Dr. AIX's POSTS TECH TALK — 10 April 2014


Lorr Kramer, the local representative of the Smyth Research “Room Realizer”, came by the studio yesterday to assist with yet another measurement for a client that was in Los Angeles. A measurement in this case means that he sat in my surround sound studio with tiny microphones in his ears while Lorr ran a series of sweep tones from the various speaker configurations (5.1 B&Ws and the THX certified theatrical JBL system) we have. The result is a set of filter parameters that can be loaded into the client’s Smyth “Room Realizer” that will emulate the sound of the physical space in a set of headphones. It’s a very cost effective and extremely convincing way to hear a “virtualized” room using headphones as opposed to the “inside your head” sound typically experienced in headphones listening.

It turns out that the AIX Studio is a prime target for Smyth owners to get measured in. The discussion forum over at Head-Fi.org recommends my studio quite highly and we had a large number of Smyth owners schedule a measurement session in the room. Why is this room so special? We chatted about it yesterday following the session.


Figure 1 – A photo of the AIX mixing room before the theatrical system was installed.

The AIX Studios main mixing room is unusually large as audio recording studio go. It’s actually more similar to a great home theater than a typical mixing room. We have 5 B&W 801 Series III speakers on anchor stands in a large circle around the central mixing location. In addition, I can reconfigure the room into a 7.1 listening environment by shifting the location of the left and right surround speakers and adding two more B&W 805 speakers in the rear. Finally, the client can have a measurement done through the THX certified theatrical system with the 146″ Stewart Film screen lowered.

There are other surround headphones available. DTS makes Headphones X, Darin Fong has a system, Beyer Dynamic, Beats, Astound Sound and the Headphones 3D app are all options in addition to my own Headphones[xi] version.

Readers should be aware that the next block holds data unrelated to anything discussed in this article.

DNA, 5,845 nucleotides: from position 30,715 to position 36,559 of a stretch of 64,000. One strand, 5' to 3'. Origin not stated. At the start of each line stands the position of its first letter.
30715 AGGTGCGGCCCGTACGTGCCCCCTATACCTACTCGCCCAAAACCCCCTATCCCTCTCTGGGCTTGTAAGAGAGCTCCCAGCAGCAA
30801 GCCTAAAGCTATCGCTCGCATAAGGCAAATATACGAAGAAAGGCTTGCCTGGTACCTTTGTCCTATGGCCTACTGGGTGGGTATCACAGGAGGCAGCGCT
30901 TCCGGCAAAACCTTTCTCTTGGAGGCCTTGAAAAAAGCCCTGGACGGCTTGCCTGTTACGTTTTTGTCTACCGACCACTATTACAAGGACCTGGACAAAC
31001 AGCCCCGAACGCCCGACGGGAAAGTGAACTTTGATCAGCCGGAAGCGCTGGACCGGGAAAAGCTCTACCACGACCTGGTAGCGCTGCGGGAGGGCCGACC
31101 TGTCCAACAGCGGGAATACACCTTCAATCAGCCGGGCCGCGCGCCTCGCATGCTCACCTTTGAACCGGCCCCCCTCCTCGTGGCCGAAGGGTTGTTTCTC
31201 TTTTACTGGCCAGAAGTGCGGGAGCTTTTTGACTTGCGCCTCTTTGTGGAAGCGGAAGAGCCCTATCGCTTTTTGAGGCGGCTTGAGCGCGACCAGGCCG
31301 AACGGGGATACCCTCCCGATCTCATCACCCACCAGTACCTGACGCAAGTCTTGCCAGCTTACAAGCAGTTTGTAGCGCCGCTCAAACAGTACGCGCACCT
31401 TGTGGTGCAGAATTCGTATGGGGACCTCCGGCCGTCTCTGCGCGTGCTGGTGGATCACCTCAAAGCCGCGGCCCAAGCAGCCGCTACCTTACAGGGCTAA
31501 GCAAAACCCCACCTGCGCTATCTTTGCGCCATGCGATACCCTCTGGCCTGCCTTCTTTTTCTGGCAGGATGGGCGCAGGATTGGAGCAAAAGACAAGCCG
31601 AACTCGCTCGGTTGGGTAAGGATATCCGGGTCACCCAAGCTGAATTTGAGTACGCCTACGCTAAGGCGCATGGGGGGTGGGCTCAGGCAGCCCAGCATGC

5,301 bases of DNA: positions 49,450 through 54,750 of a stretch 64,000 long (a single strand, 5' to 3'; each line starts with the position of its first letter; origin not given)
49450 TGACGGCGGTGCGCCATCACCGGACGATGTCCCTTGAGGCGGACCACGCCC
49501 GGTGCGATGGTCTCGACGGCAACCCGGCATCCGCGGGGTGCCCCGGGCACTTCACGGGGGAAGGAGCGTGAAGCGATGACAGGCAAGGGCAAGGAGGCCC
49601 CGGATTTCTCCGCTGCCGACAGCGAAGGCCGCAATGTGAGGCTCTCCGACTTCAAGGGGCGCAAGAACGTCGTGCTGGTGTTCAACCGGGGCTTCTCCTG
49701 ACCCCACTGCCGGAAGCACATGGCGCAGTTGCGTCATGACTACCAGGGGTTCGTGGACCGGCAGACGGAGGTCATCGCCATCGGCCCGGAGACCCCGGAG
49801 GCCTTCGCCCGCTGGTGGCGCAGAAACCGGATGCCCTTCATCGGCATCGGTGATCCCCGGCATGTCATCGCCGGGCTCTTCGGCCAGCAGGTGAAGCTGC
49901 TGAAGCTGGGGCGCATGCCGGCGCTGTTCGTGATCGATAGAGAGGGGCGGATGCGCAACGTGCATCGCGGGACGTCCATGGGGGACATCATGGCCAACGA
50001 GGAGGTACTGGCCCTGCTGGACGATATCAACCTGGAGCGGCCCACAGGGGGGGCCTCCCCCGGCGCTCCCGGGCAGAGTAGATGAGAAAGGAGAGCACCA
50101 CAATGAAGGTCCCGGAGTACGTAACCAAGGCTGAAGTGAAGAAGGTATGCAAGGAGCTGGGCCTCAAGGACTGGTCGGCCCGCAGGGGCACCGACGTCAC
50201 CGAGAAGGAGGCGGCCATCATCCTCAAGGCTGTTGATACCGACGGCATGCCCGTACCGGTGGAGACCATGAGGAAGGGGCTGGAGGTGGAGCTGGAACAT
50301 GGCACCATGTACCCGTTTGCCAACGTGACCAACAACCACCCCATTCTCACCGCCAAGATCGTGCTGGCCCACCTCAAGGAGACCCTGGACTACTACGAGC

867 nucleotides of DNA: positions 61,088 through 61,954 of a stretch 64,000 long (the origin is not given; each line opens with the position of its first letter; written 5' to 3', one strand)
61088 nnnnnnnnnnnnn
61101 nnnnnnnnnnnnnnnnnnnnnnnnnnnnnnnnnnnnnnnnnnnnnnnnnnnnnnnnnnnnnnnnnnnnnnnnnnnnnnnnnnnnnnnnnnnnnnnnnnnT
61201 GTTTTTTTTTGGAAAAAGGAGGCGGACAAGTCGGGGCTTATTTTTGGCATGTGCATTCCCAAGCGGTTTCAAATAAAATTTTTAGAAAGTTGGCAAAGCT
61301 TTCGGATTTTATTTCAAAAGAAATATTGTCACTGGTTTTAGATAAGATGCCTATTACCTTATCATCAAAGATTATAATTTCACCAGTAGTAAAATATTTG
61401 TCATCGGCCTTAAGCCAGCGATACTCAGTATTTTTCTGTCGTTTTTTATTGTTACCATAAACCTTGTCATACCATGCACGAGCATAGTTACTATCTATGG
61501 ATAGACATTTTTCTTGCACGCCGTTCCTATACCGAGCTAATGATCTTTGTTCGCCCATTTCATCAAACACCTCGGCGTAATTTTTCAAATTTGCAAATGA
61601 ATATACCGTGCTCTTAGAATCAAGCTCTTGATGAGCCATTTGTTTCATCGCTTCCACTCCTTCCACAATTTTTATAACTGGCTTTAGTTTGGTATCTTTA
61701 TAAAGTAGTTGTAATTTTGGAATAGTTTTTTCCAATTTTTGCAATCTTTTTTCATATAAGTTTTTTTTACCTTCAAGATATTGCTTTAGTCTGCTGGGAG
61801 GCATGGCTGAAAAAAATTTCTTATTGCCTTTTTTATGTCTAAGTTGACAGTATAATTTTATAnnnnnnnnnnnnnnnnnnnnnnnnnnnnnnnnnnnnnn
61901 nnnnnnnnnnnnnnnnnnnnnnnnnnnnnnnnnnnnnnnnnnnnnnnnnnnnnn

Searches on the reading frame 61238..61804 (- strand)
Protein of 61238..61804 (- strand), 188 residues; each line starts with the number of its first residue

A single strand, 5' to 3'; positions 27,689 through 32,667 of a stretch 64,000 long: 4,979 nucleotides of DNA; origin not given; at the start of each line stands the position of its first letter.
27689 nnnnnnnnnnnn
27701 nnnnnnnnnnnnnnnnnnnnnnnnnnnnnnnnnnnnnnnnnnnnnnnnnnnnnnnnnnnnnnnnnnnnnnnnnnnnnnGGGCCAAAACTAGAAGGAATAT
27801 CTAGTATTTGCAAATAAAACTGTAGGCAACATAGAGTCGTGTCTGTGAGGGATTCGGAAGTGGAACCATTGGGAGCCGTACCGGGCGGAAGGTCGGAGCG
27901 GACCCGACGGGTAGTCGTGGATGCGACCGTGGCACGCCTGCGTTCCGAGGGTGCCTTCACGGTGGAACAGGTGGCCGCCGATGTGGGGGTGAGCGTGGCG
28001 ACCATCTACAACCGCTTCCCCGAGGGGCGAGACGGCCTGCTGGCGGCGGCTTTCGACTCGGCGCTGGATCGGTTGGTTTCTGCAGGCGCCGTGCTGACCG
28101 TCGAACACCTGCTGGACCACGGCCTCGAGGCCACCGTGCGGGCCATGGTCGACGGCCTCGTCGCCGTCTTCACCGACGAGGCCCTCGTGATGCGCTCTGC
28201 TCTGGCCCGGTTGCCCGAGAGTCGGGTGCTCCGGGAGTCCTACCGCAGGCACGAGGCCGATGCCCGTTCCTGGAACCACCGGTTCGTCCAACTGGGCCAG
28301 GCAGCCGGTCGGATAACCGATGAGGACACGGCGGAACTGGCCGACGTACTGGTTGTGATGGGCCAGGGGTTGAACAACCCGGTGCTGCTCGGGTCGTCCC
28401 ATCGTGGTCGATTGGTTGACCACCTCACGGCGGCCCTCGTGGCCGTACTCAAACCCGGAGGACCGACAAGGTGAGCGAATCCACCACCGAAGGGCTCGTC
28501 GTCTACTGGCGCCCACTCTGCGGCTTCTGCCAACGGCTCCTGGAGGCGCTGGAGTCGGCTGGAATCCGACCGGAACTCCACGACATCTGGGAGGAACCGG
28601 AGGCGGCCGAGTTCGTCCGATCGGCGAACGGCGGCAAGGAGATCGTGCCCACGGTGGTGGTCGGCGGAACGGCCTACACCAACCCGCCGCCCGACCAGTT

I did research into binaural audio as part of my dissertation many years ago and can tell you without hesitation that the Smyth Research methodology is by far the best. It’s customized to your particular head and ears. The goal is to recreate the acoustic properties of specific room AND a set of speakers. And the coolest thing that is unique to the Smyth Research unit is the IR head tracker that “locks” the virtual speakers directly in front of you even if you turn your head from side to side.


Figure 2 – The Smyth Realizer

The unit is not cheap. With the lowest cost Stax headphones, the package is just over $3000. So what is a surround headphone fan on a budget to do? Well, if you enjoy the recordings that I produce on AIX Records, you can access the Headphones[xi] version of the surround mixes. Yep, I take the Smyth process and my own set of filters and capture the 2-channel output. I make those files available on iTrax.com and iTunes…and on some of the latest Blue-ray titles; I place the Headphones[xi] files on the ROM section of the disc. The new iTrax.com will have an option to download these files.

These files can also be loaded onto portable music players. They are just like any other stereo file except they produce a processed “surround” or “outside your head” listening experience.

I’ve prepared a number of example tracks and will put them on the FTP site later today for anyone interested in hearing how Headphones[xi] sounds. You can also listen to The Beatles “Eleanor Rigby” in Headphones[xi] on YouTube. See below:

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About Author


Mark Waldrep, aka Dr. AIX, has been producing and engineering music for over 40 years. He learned electronics as a teenager from his HAM radio father while learning to play the guitar. Mark received the first doctorate in music composition from UCLA in 1986 for a "binaural" electronic music composition. Other advanced degrees include an MS in computer science, an MFA/MA in music, BM in music and a BA in art. As an engineer and producer, Mark has worked on projects for the Rolling Stones, 311, Tool, KISS, Blink 182, Blues Traveler, Britney Spears, the San Francisco Symphony, The Dover Quartet, Willie Nelson, Paul Williams, The Allman Brothers, Bad Company and many more. Dr. Waldrep has been an innovator when it comes to multimedia and music. He created the first enhanced CDs in the 90s, the first DVD-Videos released in the U.S., the first web-connected DVD, the first DVD-Audio title, the first music Blu-ray disc and the first 3D Music Album. Additionally, he launched the first High Definition Music Download site in 2007 called iTrax.com. A frequency speaker at audio events, author of numerous articles, Dr. Waldrep is currently writing a book on the production and reproduction of high-end music called, "High-End Audio: A Practical Guide to Production and Playback". The book should be completed in the fall of 2013.